Security patterns are nothing but established ways of implementing security features in applications. Lets try and understand why we need security patterns. More than often, developers are confronted with a situation in which only the application features to be implemented are given to them, leaving them with the onerous task of implementing those features. Now there is nothing wrong with that, except that security of the feature take a back seat. Lets take a simple example. Say, you have been asked to develop a user login module. This module accepts a user name and password from the user and authenticates the user against the password stored in database. When the developer begins to code this feature he will naturally focus only on the functionality and the means to the end. He will care little (and it is not in his interest to) about the security best practices to be followed, both in design and coding. Clearly something is missing. Consider the following. What if...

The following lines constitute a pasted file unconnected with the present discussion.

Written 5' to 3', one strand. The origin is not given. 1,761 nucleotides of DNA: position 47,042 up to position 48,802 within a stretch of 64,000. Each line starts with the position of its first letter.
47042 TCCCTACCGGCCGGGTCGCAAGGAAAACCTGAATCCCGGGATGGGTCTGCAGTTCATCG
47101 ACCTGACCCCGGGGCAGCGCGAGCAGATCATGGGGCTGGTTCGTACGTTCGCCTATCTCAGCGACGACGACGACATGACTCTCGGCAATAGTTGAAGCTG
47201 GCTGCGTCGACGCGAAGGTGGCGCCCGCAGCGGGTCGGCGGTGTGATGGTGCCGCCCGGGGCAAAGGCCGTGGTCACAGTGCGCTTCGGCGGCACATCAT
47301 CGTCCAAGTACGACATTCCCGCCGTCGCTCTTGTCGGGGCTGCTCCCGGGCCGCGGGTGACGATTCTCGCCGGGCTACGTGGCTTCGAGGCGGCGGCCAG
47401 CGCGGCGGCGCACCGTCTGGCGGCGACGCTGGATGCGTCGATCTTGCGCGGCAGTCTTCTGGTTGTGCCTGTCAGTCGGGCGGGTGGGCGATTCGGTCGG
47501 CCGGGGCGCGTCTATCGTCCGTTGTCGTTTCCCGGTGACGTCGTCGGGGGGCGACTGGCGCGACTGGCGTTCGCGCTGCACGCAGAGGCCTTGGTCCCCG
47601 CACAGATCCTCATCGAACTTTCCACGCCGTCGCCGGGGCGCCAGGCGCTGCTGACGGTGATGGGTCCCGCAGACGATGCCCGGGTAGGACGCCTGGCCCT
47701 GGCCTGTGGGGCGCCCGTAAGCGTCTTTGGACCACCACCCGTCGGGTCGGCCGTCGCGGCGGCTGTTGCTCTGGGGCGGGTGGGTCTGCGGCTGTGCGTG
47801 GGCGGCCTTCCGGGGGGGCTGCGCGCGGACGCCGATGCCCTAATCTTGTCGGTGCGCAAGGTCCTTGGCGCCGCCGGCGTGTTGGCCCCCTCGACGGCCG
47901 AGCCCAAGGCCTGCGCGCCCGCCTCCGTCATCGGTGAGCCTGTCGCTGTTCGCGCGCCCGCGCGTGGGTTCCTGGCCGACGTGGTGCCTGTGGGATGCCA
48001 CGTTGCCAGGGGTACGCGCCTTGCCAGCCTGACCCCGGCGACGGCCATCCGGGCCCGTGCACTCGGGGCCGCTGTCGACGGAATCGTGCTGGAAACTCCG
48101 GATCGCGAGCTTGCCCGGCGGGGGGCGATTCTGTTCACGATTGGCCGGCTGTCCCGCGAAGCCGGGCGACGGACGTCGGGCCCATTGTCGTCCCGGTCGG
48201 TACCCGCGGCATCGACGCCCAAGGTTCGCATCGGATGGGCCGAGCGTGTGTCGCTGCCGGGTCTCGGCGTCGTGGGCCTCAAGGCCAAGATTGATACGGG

the developer had a pre-existing security design that he could use for implementing a feature? A design that was resilient to the possible attacks on his module and that incorporated globally-accepted best practices.
he was not required to worry about the "hows", "whys" and "whats" of security for that feature?
Security patterns come in and fulfil that need. [Btw, this blog contains several such security patterns and best practices that you can use to develop more secure applications. Have fun.]